In Search of Pink Floyd

Salt Lake City's Tracy Aviary

If you are lucky, some day when you are tooling along the south shore of Great Salt Lake you might catch a glimpse of Pink Floyd.

Pink Floyd will be easy to spot not because of his rock-star hair and chain-smoking habit but instead because his body is a shock of bright pink feathers.

I'll allow that this world is big enough for two Pink Floyds - there is the one that helped tear down The Wall, and another who stands about three feet tall and often on just one leg: the Pink Floyd who lives in the Great Salt Lake is truly a bird - a flamingo.

Utah's Pink Floyd is an escapee from a local zoo who flew the coop and settled down in the briny shores of the West's greatest lake. Far from a suitable mate, of course, Pink Floyd seems to have made friends with the ibis, herons and black-necked stilts who like the salty water.

Honestly, I have never seen either Pink Floyd, but when I look at the Great Salt Lake and imagine seeing Utah's Pink Floyd I am also reminded of a morning several years ago at Lake Nakuru National Park in Kenya, when I drove through the dark misty morning to emerge at a lake shore bounded by millions and millions of pink flamingos, flamingos beyond number.

Both Lake Nakuru and Pink Floyd harken, in a smaller way, to Salt Lake City's great Tracy Aviary, a mid-town oasis amid the tall trees of Liberty Park which serves as home to hundreds of birds from around the world. Just blocks from busy streets, the aviary is a one-step-at-a-time voyage around the globe.

Entrance to the aviary is just $3, with programs and tours going on most of the day; there is also a children's park, bird feedings and dramatic live shows.

Once in the aviary, narrow paths wind among tall trees and clusters of bird homes (homes? You know what I mean), which are interspersed with ponds and parks.

Among the aviary's most interesting birds, I'd say, are the male and female king vultures - huge birds that in the wild seek out carrion (the bulk of their diet) using their keen sense of smell. When we were there the birds were playing or fighting over two huge raw steaks; they are brilliantly colored, and look as though they were literally dipped in ink.

Not far from the vultures are the Andean condors, which weigh 20 pounds and have a ten-foot wingspan. Nearby are also the Demoiselle cranes, which migrate over the Himalayas each year, flying more than 26,000 feet high at one point. They can live to be 80 years old.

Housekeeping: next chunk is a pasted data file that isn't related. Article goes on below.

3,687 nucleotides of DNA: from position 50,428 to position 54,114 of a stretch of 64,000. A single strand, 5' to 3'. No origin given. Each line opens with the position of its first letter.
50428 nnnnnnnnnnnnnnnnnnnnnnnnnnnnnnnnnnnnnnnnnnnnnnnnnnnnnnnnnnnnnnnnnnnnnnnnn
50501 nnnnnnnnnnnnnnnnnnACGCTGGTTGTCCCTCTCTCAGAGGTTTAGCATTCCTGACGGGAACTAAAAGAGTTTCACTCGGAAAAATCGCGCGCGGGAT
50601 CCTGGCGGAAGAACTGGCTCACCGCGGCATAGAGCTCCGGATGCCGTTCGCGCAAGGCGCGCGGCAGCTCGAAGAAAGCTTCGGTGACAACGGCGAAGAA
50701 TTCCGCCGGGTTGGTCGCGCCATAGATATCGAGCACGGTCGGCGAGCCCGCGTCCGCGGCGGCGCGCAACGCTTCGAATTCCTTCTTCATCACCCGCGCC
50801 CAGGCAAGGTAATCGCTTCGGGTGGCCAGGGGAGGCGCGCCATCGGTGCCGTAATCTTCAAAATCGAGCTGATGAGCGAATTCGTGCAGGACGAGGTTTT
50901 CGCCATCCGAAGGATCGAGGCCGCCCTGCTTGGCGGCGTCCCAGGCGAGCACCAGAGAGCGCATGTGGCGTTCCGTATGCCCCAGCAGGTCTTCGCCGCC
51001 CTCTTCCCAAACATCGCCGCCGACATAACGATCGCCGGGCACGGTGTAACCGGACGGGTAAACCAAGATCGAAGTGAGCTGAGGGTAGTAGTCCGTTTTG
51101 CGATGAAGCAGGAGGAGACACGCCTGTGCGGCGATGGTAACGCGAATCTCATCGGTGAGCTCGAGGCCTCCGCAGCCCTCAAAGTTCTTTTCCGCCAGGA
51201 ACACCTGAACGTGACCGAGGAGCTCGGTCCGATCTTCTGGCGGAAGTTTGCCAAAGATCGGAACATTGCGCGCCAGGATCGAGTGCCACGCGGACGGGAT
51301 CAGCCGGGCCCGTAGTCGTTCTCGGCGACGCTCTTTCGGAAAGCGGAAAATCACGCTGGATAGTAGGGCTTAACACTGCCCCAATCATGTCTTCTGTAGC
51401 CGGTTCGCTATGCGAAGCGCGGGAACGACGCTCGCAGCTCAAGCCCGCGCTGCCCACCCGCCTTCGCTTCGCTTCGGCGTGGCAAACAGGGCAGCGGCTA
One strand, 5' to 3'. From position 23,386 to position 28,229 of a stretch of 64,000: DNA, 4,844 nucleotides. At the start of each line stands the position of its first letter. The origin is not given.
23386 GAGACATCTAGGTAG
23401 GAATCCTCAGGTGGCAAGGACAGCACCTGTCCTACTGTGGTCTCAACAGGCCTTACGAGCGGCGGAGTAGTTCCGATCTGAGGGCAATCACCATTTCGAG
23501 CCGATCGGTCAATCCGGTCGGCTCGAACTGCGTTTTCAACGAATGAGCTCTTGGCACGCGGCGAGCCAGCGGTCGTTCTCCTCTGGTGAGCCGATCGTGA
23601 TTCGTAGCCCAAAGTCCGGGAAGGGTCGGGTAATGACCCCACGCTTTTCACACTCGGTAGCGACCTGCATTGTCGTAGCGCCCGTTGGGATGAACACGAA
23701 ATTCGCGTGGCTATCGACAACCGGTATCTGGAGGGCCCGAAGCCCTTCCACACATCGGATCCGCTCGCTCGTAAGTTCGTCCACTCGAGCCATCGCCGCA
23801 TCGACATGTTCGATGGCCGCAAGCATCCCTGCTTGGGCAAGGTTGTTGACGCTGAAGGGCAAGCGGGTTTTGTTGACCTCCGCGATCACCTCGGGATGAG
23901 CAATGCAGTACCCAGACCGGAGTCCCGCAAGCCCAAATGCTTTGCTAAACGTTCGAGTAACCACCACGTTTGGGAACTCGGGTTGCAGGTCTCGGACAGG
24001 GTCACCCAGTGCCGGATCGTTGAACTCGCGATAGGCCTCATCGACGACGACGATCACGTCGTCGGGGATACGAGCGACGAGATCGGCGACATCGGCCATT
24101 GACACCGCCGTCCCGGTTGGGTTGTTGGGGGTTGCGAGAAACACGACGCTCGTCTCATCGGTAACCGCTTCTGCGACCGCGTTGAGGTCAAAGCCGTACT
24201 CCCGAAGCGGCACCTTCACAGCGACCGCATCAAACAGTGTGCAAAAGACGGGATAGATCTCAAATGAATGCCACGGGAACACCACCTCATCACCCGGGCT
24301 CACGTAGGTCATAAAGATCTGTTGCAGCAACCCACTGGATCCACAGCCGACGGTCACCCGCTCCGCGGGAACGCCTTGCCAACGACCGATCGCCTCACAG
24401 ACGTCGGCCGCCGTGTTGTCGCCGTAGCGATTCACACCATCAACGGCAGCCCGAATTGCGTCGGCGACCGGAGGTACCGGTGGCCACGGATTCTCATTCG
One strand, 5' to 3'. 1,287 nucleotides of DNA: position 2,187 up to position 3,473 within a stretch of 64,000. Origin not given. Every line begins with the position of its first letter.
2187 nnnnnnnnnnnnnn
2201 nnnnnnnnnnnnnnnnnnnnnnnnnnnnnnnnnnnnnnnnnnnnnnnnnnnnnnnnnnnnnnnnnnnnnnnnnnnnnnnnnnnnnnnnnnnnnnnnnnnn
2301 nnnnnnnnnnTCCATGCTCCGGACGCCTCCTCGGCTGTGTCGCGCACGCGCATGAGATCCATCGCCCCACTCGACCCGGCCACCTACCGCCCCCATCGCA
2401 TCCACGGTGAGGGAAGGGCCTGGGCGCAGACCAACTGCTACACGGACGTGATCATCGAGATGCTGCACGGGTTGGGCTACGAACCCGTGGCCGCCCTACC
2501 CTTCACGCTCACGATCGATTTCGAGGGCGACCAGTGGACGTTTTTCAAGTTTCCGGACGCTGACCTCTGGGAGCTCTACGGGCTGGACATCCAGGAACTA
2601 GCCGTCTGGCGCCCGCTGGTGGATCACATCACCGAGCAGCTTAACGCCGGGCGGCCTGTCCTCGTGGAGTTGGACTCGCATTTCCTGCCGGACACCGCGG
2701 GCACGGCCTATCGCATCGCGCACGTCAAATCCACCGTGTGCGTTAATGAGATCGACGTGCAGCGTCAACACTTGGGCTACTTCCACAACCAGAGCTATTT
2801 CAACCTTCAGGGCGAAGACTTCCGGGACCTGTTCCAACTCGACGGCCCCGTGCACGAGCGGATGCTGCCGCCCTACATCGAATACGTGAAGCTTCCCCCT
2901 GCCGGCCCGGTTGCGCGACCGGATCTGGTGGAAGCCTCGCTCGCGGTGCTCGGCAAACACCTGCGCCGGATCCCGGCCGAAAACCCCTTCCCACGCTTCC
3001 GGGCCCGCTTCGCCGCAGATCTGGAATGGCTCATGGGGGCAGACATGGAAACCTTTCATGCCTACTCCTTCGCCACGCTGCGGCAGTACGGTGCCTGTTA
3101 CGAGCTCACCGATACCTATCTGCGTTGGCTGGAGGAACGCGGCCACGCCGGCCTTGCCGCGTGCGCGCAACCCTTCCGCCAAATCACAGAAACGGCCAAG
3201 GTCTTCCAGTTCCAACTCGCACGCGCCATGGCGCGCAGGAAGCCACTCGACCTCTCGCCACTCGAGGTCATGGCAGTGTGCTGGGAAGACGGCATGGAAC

Another of my favorite birds were the hornbills - another huge species of birds that have this odd appendage on the top of their beaks: it looks like a fossilized banana has been glued upside down on the nose. The bill allows the birds to do things like hit their heads on rocks - you know, to attract the chicks. The horn, actually, is keratin-filled and not unlike a human fingernail. To further attract the women, the male will gather food to show the female that he can take care of her while she sits on her eggs.

One of the great things about the aviary is that the staff has written these intriguing little stories about each bird - sometimes it is an explanation of a curious biological function, other times it is to tell a funny story about their behavior. Here is an example: the plaque in front of the grey crane says that the birds, which have brilliantly-colored faces and gold tinsel-like hair erupting from their heads (and today can be found in south-central Africa) carried to safety a king lost in the desert. To show his thanks, the king gave each crane a crown. When the crowns attracted too much attention, the king changed it to golden feathers instead.

The 'laugh' of the laughing kookaburra, meanwhile, is used in Hollywood movies as a substitute for jungle sounds (even though they live in the Australian Outback). The scarlet ibis wins its color from pigment in the food it eats. An Iroquois legend says that the birds originally did not have feathers, so the turkey vulture, a high and graceful flier, went to the spot where the gods hid the birds' feathers. Then, when the vulture returned, he gave the brightest feathers to all his friends and kept the leftovers for himself.

Isn't that just the sort of thing a turkey vulture would do? Last year while on helping to count migratory birds for HawkWatch International, I got to see these rare birds at fairly close range. They look like they have better things to do than worry about what color their feathers are.

That's OK, there's a place for that in the bird world, like there is a place for everything else, like the emu that has to throw water down its long throat to swallow, or the small hornbill that ran side to side in his room like a dog patrols his front yard. And over kind of in the back of the aviary is a shallow pond home to a half-dozen flamingos - the place where Pink Floyd would have lived had he not seen the size and opportunity in the world. I sat there for a while as the afternoon cooled, just watching the birds, and thinking how they had all the colors of the world inside them.

The Tracy Aviary is entered from 600 East, 1300 South in Salt Lake City.

Check out this week's photo gallery.

Jeff's Bio

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